·        Isaac pictured Christ the promised seed, in whom all the nations of the earth are blessed.

·        Jacob saw Christ as a Ladder, the only Mediator between God and men.


          But the fullest, most complete and striking type of Christ to be seen in the Book of Genesis is Joseph.


A. W. Pink, in his Gleanings From Genesis, shows 100 points in which Joseph is a picture of our Savior. Obviously, I cannot give you all of those tonight. But I do want to pick out some highlights of Joseph’s life and show you how that…




          Joseph is a type of the Lord Jesus Christ.


          Truly, this is a picture of grace. In the Book of Beginnings, God revealed his purpose of grace in the salvation of sinners, and showed fallen men how he would save his elect by the sacrifice of his own dear Son, the Lord Jesus Christ.




          Joseph is a type of Christ…


1.    In his name.

2.    In his dearness to his father.

3.    In his occupation.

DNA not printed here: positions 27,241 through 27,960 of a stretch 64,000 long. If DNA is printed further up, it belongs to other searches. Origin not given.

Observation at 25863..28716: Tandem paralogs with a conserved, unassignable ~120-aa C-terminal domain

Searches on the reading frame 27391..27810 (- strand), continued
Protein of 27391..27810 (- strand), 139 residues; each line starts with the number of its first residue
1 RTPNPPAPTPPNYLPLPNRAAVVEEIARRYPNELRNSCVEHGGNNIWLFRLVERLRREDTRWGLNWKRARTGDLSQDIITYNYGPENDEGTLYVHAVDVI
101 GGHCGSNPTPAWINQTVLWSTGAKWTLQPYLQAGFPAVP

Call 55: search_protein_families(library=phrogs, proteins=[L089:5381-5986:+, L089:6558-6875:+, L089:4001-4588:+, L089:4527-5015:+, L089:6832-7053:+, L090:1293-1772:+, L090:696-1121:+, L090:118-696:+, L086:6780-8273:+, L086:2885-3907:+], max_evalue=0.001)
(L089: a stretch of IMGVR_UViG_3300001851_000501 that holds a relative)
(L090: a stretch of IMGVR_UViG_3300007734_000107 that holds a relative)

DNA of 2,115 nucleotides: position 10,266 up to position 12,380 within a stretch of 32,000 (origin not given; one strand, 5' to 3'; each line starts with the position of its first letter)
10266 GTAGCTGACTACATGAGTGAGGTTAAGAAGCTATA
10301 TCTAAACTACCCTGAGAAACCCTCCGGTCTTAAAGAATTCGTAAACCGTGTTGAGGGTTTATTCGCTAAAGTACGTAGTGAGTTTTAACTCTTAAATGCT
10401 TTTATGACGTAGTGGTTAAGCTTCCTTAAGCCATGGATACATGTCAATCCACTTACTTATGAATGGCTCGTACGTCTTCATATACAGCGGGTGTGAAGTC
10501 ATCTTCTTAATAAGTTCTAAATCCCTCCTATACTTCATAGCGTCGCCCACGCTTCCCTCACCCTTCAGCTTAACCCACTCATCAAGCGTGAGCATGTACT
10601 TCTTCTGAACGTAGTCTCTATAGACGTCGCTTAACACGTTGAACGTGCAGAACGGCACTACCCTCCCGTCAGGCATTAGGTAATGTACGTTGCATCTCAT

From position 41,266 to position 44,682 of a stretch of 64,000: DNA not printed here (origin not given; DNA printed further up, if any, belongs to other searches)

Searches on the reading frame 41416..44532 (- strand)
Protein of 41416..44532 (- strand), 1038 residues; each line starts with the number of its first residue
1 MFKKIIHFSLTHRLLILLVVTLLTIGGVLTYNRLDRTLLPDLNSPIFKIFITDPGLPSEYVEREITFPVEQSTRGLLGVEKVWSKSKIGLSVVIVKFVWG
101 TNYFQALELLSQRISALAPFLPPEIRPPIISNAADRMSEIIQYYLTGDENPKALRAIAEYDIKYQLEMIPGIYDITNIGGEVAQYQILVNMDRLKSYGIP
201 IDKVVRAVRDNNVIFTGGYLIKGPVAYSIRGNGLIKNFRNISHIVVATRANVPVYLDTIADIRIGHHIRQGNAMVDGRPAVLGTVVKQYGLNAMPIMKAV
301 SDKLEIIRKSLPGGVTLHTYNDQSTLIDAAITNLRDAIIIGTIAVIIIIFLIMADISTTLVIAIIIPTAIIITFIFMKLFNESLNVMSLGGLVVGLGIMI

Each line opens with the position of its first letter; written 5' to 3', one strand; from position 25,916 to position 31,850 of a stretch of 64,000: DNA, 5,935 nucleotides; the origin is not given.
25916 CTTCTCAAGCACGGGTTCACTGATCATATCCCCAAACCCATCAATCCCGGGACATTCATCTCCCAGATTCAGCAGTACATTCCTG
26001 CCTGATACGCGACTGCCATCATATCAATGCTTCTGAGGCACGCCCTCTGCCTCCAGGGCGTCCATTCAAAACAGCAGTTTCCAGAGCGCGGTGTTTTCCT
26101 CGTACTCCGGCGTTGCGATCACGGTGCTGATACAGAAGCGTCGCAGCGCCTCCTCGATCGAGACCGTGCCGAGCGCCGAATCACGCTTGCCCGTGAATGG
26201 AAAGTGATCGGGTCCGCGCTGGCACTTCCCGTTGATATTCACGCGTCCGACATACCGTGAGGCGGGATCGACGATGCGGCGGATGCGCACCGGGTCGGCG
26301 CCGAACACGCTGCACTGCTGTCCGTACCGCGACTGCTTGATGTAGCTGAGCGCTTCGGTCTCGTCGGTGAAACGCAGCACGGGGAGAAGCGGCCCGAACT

4.    In his coat of many colors.

5.    In his character.

6.    In his actions.

7.    In his exaltation.




          Joseph was given two names - Joseph and Zaphnathpaaneah (41:45). Zaphnathpaaneah is the name which Pharoah gave him when he made him Lord over all of Egypt. In this he was like our Savior who has two names given to him, a divine name and a human name.


·        His divine name is Christ, which means “Anointed of God.”

·        His human name is Jesus, which means “Savior.”


He has two names given to him because he is both the Son of God and the Son of Man.


          The names given to Joseph are very significant as the type of our Savior.


A.  Joseph means “Adding” (30:24).


          Adam was a subtracter. We lost everything in Adam. But Christ, the Second Adam, is the Adder. Christ is the One who adds to heaven the sons of God. To this end, he came into this world, lived in righteousness, and died upon the cursed tree (John 12:24; 14:3).